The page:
One of the more clever uses of cellophane in candy packaging had to be when confectioners started utilizing the protective wrapping as a kind of catch-all canvas for lollipops. By printing up a custom cellophane wrap, they could turn that lollipop into whatever design or fad they thought would sell best. Such was the case with Spangler’s Zodiac Pops.
In the wake of the counter-culture revolution of the 1960’s, the signs of the Zodiac were more than just the basis of a pickup line – they were a fashion statement and pop-cultural phenomenon. I recall my mother placing a good bit of Zodiac-emblazoned artwork around our house in the 1970’s and as a child I found the imagery compelling and curious. Having experienced that popularity firsthand, I was not surprised when I recently discovered that during this era, the Spangler candy company produced a line of Zodiac-themed “Big Pops”.
I would imagine that those Spangler Zodiac Pops looked pretty groovy on shelves. I’d love to find some of the Zodiac cello wrappers for my collection, though I’d guess that not many survived as opening the candy would have resulted in a good shredding of the cellophane material.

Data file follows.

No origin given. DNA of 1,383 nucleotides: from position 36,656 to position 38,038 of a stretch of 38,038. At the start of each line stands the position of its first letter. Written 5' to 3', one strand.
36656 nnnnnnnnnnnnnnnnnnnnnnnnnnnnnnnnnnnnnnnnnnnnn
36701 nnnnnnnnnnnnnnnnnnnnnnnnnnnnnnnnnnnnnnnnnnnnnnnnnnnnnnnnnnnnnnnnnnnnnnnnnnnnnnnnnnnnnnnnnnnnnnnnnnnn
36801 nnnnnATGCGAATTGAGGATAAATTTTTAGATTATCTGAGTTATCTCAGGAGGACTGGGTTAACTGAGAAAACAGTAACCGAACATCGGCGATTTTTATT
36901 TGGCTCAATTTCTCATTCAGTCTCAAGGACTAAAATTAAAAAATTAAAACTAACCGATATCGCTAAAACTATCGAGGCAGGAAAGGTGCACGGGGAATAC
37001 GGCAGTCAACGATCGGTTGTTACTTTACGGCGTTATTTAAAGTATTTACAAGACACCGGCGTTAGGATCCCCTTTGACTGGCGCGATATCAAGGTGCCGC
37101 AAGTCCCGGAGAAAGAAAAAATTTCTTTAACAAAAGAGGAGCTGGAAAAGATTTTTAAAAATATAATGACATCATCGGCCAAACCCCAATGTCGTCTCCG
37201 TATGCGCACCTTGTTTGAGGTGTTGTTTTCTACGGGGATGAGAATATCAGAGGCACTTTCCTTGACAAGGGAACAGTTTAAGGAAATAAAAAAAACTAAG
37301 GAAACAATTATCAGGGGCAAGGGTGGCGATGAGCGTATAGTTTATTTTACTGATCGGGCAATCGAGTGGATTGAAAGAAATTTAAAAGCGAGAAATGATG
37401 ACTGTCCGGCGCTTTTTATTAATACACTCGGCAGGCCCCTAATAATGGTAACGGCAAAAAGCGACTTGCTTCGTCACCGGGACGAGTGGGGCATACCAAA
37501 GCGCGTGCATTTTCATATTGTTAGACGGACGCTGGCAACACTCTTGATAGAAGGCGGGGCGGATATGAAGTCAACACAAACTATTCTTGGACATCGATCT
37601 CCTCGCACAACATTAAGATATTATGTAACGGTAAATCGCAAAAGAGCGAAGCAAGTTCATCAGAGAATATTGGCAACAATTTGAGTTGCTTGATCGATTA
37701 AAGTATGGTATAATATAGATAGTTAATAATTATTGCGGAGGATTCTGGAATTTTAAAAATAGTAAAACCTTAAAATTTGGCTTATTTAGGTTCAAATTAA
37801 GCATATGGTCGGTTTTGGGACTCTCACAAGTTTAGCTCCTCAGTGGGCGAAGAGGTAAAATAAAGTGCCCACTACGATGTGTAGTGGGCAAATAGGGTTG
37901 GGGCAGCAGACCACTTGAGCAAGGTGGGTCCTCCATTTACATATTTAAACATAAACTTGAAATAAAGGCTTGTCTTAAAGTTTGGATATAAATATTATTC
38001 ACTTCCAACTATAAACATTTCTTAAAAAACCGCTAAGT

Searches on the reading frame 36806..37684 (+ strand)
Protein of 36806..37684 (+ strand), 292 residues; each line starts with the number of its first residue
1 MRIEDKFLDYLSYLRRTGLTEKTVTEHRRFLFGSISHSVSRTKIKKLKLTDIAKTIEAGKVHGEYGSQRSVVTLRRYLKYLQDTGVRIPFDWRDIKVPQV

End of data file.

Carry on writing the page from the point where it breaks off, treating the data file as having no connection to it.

Though I may never find actual examples of the Zodiac Pops, I was able to get a glimpse of what they looked like in color, as they were included on a two-sided Spangler sales flyer I recently picked up. This flyer also features Spangler’s early 1970’s lineup of Super Pops and Big Suckers – all using the printed cellophane wrapping to provide them with their identity:
It’s great to be able to see that trio of Zodiac Pops wraps in color. It’s also interesting to note the variety and scope of the other styles they were using. For instance, the “CB Talk Super Pops” are a great reflection of the huge CB Radio cultural fad of the 1970’s.
Though it might seem a bit antiquated by today’s standards, this method of packaging lollipops is still used today. I found examples of it at a Walgreens just a few months ago, with a pair of pops sold under their private label Nice! brand:
It’s remarkable how easy it is to transform a colorful lollipop into one that reflects whatever character or theme you might want. But even unwrapped, the canvas is far from plain, and still delicious:
And that’s everything for today’s look back at Spangler’s 1970’s Zodiac Pops (and Super Pops and Big Suckers).
See you next time!